In this article, we are going to discuss the concept of “real revenue” and how it can be applied to various businesses. The idea of real revenue can be somewhat complex, but with a detailed explanation and practical examples, you’ll gain a better understanding of what it means and how to use it in your business. This content is inspired by a conversation between Mike Michalowicz and his colleague Kelsey Ayers on the channel Mike Michalowicz.
What Is Real Revenue?
Real revenue is an adjustment made to the actual top-line revenue of a business to reflect what the business truly generates from its activities. It’s a critical concept, especially for those in manufacturing or businesses that involve significant subcontractors and materials costs.
- Understanding the Basics: Real revenue takes into account the money you spend on materials and subcontractors, separating it from the actual work you generate.
- Application in Different Industries: Real revenue is particularly relevant for industries like house building or jewelry manufacturing, where there are substantial costs for materials and subcontractors.
- Service-Based Business Considerations: If you provide a service-based business, your top-line revenue is typically your real revenue, and no adjustments are needed.
If you’re a house builder making $1 million a year but spend $250,000 on materials and another $250,000 on subcontractors, then your real revenue would be $500,000. The other $500,000 is merely managing the dispersion of money to other entities, such as suppliers.
Why Is Real Revenue Important?
Real revenue allows a business to understand its actual size and operate accordingly. It helps in:
- Aligning Business Operations: Understanding the real revenue helps in running the business at the right scale. For instance, a home builder with a $50 million top-line revenue but a real revenue of $20 million needs to operate as a $20 million business.
- Creating an Even Playing Field: Real revenue adjustment helps put all businesses on the same footing, irrespective of the industry.
- Improving Decision Making: It aids in decision-making processes, especially when it comes to understanding profitability and cost management.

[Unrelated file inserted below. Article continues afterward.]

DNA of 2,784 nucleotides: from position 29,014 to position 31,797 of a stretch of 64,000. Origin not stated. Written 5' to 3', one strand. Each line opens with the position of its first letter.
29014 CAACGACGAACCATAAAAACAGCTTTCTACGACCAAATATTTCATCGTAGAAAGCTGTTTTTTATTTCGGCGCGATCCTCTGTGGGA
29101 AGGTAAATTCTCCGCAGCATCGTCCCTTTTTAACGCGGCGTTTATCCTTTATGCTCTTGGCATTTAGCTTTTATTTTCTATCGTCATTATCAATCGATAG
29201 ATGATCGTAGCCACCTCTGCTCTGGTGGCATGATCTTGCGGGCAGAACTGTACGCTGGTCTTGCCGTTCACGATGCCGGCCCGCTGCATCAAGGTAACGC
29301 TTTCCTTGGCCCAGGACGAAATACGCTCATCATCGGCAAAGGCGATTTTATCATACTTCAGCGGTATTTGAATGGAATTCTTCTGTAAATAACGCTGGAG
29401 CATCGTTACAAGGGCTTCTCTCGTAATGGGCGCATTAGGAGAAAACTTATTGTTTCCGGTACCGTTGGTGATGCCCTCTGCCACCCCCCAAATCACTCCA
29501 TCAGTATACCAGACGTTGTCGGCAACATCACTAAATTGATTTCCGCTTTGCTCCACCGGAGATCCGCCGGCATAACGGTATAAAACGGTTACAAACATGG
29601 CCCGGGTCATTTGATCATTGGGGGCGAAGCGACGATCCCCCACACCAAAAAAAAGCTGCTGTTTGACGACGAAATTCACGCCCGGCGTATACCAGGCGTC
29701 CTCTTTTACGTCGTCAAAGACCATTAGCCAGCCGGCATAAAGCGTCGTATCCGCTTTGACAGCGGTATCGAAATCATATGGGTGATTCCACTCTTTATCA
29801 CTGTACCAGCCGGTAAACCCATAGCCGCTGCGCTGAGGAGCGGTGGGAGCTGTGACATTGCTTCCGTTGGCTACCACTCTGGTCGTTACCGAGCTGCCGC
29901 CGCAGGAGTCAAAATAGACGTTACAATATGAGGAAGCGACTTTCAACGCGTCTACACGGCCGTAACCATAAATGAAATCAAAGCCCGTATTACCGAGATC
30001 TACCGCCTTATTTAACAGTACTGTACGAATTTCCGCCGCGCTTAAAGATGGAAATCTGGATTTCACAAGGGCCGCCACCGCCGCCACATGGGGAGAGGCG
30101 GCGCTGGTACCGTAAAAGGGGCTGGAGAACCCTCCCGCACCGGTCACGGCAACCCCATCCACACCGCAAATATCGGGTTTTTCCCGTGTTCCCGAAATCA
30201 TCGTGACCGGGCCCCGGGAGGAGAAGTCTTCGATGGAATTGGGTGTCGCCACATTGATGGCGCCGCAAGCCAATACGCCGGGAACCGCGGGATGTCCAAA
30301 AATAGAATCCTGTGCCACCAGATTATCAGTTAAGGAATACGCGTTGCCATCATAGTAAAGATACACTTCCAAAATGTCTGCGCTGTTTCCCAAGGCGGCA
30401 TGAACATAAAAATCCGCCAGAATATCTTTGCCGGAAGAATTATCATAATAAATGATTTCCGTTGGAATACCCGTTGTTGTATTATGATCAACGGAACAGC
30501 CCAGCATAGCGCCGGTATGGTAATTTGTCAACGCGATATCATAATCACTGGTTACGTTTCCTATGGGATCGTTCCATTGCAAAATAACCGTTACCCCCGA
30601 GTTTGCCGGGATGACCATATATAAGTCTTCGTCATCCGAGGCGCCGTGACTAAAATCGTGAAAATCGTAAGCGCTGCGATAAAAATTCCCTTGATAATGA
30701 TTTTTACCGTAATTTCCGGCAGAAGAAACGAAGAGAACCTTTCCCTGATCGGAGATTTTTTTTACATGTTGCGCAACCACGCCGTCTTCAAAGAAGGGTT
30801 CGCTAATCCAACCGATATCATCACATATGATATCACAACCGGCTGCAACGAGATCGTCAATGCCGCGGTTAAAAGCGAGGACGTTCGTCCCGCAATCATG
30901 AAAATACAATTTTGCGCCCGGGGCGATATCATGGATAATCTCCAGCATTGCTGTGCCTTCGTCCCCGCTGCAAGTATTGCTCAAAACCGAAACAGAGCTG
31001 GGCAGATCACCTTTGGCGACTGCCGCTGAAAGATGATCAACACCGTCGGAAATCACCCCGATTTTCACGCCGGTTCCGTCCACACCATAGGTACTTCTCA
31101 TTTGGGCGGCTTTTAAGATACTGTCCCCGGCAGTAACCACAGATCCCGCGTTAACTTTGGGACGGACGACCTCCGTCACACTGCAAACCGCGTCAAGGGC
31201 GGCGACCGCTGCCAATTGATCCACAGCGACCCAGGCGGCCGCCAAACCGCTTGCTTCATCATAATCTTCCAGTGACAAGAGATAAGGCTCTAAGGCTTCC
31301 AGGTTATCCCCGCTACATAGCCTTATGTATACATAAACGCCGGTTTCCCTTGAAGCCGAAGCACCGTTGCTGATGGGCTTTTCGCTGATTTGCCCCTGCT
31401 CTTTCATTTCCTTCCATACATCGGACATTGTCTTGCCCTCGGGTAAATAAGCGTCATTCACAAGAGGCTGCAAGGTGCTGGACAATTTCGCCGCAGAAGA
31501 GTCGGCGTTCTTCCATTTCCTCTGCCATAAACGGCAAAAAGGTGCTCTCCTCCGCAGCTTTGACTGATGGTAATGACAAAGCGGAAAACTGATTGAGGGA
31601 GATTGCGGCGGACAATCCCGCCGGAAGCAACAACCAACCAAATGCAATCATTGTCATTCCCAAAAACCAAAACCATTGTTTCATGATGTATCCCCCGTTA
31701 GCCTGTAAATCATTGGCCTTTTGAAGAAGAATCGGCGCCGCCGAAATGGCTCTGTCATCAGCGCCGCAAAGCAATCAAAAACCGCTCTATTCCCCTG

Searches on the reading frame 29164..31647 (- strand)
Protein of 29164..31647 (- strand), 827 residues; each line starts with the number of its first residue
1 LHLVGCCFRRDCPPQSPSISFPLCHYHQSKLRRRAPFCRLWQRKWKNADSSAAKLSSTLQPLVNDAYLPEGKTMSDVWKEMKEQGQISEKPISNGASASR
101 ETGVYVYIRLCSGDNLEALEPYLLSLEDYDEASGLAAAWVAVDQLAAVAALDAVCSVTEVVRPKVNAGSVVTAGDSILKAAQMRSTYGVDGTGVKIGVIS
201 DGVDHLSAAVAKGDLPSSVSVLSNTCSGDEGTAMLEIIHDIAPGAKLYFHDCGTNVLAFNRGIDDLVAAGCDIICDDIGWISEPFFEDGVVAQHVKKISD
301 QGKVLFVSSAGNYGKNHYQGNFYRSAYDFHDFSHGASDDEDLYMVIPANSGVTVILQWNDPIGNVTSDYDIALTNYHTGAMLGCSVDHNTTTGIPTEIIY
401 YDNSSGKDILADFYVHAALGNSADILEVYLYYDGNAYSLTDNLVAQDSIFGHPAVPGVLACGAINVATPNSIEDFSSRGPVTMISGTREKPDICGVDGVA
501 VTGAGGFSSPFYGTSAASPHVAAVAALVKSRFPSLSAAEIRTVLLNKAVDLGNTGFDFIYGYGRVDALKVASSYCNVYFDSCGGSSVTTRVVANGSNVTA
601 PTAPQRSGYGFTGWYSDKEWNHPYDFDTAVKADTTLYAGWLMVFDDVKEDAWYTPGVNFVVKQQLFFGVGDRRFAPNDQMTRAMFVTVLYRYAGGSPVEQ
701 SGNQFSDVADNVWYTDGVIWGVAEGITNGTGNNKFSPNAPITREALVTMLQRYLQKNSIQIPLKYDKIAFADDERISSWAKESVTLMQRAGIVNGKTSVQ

How to Apply Real Revenue to Your Business
Applying real revenue to your business depends on the nature of your operations:
- Identify Costs: Determine the costs related to materials and subcontractors.
- Make Adjustments: Subtract these costs from your top-line revenue to find the real revenue.
- Analyze and Apply: Use the real revenue figure to make informed decisions about your business’s operation.
Understanding what real revenue is and how to apply it is essential for businesses that deal with substantial costs for materials and subcontractors. It provides a realistic picture of the money generated from activities and helps in making informed business decisions. Applying real revenue to your business model could lead to a more transparent and fair understanding of your financial situation, and this guide should provide you with the tools to do just that.
- Profit First: A financial management concept that emphasizes understanding and applying real revenue.
- Materials and Subcontractors: Understanding these expenses is crucial for calculating real revenue.
By comprehending and utilizing real revenue, you’ll be better equipped to assess your business’s true performance and make sound decisions that align with your actual operational scale. Feel free to explore more about this concept and how it can be applied to different business models, as it’s one of the core ideas that could transform your understanding of profit and revenue management.